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On the road: discovering the Monviso

This week a new appointment with our on the road travel directory. This time we are in Piedmont, in one of the most magical Italian mountains in our country.

Today Mari (take a look at the Instagram photo gallery looking for @mari.vol), thanks to a breathtaking shot, managed to take us to the summit of Monviso, called by the inhabitants of the place King of Stone.

With a regal majesty, the camera shows a breathtaking mountain with a white coat. It is not by chance that it is the highest mountain in the Cozie Alps, that is a part of the mountain chain of the Alps that extends from Italy to France.

Through this shot, Mari tells us of a mountain already visible from the western Po Valley thanks to some features that give a unique appearance to Monviso. In fact, the majesty and the power, the shape that clearly reminds you of a pyramid and the height that exceeds by more than 500 meters all the other surrounding peaks are just some of the reasons why Monviso is called the Stone King.

mari.vol

In fact, we are faced with a prominence of 2,062 m, which leads it to be among the top ten alpine arches and at the twenty-third place among the highest peaks in Europe.

Through a wide panorama, Mari shows us a mountain that seems almost to protect and watch over the plain, and in particular over La Morra, of which we can see a portion of hills and bare vineyards.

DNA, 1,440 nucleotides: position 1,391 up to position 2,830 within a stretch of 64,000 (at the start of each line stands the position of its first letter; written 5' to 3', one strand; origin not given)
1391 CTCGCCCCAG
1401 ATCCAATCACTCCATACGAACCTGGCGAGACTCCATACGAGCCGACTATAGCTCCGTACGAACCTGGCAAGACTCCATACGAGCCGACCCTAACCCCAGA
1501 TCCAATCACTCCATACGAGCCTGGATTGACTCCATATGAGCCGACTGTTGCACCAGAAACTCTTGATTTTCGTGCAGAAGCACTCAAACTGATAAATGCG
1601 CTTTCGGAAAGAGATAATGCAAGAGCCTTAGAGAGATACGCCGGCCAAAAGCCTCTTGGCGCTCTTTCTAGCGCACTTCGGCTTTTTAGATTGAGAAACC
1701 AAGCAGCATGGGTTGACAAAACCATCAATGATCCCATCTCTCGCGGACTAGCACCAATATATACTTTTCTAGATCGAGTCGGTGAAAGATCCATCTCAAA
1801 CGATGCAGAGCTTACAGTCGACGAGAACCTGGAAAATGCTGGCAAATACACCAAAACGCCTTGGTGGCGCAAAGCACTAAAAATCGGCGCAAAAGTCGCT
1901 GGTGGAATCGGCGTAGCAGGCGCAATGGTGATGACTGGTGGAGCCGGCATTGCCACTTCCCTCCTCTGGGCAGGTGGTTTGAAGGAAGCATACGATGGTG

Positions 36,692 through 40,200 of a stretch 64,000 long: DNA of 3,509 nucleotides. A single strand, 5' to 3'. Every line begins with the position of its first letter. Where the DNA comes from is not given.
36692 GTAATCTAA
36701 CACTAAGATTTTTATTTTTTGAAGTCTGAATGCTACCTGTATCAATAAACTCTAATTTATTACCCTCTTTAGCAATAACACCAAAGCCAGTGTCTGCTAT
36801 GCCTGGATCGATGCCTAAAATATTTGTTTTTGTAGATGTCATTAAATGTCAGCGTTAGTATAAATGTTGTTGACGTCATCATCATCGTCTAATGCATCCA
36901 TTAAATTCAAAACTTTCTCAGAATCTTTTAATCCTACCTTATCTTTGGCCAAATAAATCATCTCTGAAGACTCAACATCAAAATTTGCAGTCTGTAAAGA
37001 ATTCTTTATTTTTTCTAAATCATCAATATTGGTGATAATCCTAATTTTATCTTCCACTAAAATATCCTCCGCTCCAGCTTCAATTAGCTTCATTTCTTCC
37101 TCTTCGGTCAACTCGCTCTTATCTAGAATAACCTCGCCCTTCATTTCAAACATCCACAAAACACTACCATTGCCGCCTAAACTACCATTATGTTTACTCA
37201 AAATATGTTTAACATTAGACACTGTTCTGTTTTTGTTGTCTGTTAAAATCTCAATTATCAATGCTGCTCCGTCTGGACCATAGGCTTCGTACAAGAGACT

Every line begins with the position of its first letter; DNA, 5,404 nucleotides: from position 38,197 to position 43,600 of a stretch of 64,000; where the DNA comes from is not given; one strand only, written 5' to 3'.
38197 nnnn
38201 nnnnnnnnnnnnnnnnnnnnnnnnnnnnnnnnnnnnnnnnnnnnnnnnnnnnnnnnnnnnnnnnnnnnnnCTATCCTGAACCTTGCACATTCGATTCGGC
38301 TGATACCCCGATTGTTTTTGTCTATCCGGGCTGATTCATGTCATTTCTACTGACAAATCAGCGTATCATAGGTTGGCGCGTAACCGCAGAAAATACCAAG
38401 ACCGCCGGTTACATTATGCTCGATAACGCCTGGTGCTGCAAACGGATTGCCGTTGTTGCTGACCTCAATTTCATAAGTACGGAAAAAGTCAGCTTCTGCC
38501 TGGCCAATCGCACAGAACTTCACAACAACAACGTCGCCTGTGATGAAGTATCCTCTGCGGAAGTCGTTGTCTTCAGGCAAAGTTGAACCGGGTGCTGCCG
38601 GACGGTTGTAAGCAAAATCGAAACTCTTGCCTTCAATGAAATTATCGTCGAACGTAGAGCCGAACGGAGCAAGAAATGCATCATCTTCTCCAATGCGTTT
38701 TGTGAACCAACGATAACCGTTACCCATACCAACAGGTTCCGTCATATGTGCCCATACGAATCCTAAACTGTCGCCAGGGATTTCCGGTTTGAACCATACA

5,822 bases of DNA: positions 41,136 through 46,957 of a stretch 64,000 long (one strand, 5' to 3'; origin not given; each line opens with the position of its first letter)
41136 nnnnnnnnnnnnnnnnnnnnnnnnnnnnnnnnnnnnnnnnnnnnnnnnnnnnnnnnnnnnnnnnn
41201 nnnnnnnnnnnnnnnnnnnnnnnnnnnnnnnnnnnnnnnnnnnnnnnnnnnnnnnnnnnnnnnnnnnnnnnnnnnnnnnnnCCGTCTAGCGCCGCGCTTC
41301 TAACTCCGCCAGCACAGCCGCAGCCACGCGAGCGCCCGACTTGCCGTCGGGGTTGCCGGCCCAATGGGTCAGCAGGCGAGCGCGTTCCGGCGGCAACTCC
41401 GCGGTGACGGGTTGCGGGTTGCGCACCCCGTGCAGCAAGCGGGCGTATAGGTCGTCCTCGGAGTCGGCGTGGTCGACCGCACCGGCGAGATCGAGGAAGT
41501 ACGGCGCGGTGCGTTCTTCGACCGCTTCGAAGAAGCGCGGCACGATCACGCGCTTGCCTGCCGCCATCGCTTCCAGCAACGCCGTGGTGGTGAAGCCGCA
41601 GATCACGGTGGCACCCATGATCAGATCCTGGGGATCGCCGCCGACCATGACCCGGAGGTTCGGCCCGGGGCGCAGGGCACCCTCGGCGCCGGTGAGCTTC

Behind La Morra, a small village in the province of Cuneo, and just at the foot of Monviso, lies the source of the river Po, the longest waterway in all of Italy.

Also for this reason, in 2013 the Monviso became a UNESCO heritage site and was recognized as a cross-border biosphere reserve with France. Among other things, just three years later, in 2016, it also became part of the Monviso Natural Park on the Italian side.

An unequalled view seen today in Mari’s shot, but that was already being talked about in ancient times. Virgil, in fact, in the Aeneid compared one of Aeneas’ enemies, Mesenzio, to a wild boar from Monviso and wrote:

«Actus aper, multos Vesulus quem pinifer annos defendit multosque palus Laurentia?».

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